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**Unformatted text preview: **t 3 degrees of freedom beyond the 2 of the massless graviton.
With regard to the cosmological constant problem, there is
the possibility of a technically natural explanation. The deformation parameter is m, the graviton mass, and GR should
be restored as m ! 0. The force mediated by a massive
graviton has a Yukawa proﬁle $rÀ1 eÀmr , which drops off
from that of a massless graviton at distances r * 1=m, so one 674 Kurt Hinterbichler: Theoretical aspects of massive gravity hopes to explain the acceleration of the Universe without dark
energy by choosing the graviton mass to be of the order of the
Hubble constant m $ H . Of course, this does not eliminate
the small cosmological constant, which reappears as the ratio
m=MP . But there is now hope that this is a technically natural
choice, because deformation by a mass term breaks the gauge
symmetry of GR, which is restored in the limit m ! 0. As we
will see, a small m is indeed protected from quantum corrections (although there are other issues that prevent this, at our
current stage of understanding, from being a completely
satisfactory realization of a technically natural cosmological
constant).
There are also interesting lessons to be learned regarding the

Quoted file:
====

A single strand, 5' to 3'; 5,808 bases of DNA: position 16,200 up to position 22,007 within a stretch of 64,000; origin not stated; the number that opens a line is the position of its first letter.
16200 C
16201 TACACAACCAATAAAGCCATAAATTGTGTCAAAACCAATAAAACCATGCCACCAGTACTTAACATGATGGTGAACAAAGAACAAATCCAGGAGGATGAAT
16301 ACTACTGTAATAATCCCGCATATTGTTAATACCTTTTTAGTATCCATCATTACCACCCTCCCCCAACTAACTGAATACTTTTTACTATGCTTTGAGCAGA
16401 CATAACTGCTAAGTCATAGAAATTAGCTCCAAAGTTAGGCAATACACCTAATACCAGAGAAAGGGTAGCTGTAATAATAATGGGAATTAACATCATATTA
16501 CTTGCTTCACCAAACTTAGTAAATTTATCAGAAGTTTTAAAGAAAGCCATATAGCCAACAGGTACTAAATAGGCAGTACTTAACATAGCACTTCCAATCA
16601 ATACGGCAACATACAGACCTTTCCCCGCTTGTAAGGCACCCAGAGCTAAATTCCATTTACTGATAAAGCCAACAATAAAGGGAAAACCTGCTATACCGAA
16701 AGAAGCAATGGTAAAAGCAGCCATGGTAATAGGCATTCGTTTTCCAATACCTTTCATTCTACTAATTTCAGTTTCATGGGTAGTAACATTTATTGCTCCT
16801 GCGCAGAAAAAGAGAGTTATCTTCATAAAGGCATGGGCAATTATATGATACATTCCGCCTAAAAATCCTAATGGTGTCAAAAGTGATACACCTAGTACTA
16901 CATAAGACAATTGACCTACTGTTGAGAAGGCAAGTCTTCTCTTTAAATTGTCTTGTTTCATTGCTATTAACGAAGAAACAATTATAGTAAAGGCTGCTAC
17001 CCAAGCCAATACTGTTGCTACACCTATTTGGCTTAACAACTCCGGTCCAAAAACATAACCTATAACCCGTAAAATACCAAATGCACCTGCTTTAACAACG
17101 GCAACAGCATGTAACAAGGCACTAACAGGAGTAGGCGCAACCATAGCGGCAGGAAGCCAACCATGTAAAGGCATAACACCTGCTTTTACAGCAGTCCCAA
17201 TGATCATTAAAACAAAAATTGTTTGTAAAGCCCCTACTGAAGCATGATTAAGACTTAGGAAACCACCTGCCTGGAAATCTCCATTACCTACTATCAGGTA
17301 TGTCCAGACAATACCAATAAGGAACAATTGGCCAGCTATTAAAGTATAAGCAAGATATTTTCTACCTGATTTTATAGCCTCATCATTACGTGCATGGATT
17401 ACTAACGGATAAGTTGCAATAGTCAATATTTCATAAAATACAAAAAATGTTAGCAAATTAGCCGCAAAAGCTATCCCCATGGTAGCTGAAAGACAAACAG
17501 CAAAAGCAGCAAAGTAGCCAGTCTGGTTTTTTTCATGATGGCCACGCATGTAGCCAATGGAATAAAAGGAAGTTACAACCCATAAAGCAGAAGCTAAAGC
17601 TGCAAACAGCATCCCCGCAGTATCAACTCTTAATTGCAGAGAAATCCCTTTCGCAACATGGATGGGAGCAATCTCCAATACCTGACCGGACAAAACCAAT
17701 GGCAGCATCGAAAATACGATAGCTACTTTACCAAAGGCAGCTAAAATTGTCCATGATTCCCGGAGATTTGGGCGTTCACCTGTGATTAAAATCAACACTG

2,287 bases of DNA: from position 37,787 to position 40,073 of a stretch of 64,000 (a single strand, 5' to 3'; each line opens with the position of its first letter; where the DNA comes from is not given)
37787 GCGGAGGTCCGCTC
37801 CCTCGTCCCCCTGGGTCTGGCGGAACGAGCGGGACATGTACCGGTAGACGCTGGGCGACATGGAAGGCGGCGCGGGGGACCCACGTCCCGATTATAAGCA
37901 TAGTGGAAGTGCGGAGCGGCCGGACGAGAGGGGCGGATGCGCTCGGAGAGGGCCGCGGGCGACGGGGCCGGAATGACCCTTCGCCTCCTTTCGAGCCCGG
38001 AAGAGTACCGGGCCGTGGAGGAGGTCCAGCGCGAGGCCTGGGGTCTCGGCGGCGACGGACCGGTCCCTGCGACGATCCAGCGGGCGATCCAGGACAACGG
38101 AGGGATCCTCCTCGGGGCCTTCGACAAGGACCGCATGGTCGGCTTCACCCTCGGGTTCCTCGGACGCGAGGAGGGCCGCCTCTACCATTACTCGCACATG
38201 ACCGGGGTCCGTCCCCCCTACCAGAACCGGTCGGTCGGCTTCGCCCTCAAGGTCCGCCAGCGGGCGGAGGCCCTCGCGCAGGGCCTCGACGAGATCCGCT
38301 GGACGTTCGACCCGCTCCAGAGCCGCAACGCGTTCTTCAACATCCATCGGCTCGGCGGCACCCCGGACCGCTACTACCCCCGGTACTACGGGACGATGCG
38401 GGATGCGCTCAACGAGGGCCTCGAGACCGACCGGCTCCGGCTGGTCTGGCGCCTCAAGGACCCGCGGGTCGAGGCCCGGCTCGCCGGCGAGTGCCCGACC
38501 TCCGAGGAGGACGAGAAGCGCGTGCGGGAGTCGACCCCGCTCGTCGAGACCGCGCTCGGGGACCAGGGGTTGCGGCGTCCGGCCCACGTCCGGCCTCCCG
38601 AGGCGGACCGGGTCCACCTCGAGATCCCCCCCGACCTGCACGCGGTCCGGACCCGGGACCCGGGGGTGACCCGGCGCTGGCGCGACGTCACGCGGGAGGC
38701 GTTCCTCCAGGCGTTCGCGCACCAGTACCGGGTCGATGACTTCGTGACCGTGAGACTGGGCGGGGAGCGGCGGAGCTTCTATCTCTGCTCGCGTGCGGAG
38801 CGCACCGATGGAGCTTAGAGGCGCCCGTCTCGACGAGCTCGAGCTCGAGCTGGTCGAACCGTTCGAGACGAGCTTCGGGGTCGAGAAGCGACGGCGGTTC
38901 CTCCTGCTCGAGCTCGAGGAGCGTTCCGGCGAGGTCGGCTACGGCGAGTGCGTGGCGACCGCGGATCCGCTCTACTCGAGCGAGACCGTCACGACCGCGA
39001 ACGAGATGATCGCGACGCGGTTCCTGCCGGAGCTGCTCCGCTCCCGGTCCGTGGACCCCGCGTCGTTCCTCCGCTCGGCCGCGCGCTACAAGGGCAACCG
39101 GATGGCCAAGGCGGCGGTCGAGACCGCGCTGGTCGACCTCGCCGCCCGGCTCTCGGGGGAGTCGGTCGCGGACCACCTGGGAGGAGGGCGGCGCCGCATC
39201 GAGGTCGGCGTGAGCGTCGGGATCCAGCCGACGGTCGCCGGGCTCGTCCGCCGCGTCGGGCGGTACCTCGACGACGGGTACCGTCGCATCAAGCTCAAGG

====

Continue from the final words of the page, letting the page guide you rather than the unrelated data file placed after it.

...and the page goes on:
continuity of physical predictions. The addition of a mass term
is a brutality upon the structure of GR and does not go
unpunished. Various pathologies appear, which are representative of common pathologies associated with any infrared
modiﬁcation of gravity. These include strong classical nonlinearities, ghostlike instabilities, and a very low cutoff, or
region of trustability, for the resulting quantum effective theory. In short, modifying the infrared often messes up the UV.
New mechanisms also come into play, because the extra
degrees of freedom carried by the massive graviton must
somehow decouple themselves as m ! 0 to restore the physics
of GR.
The study of the massless limit leads to the discovery of the
Vainshtein mechanism, by which these extra degrees of freedom hide themselves at short distances using nonlinearities.
This mechanism has already proven useful for model builders
who have long-range scalars, such as moduli from the extra
dimensions of string theory, that they want to shield from
local experiments that would otherwise rule them out.
C. History and outline The possibility of a graviton mass has been studied off and
on since 1939, when Fierz and Pauli (1939) ﬁrst wrote the
action describing a free massive graviton. Following this, not
much occurred until the early 1970s, when there was a ﬂurry of
renewed interest in quantum ﬁeld theory. The linear theory
coupled to a source was studied by van Dam and Veltman
(1970) and Zakharov (1970) (vDVZ), who discovered the
curious fact that the theory makes predictions different from
those of linear GR even in the limit as the graviton mass goes to
zero. For example, massive gravity in the m ! 0 limit gives a
prediction for light bending that is off by 25% from the GR
predictio...

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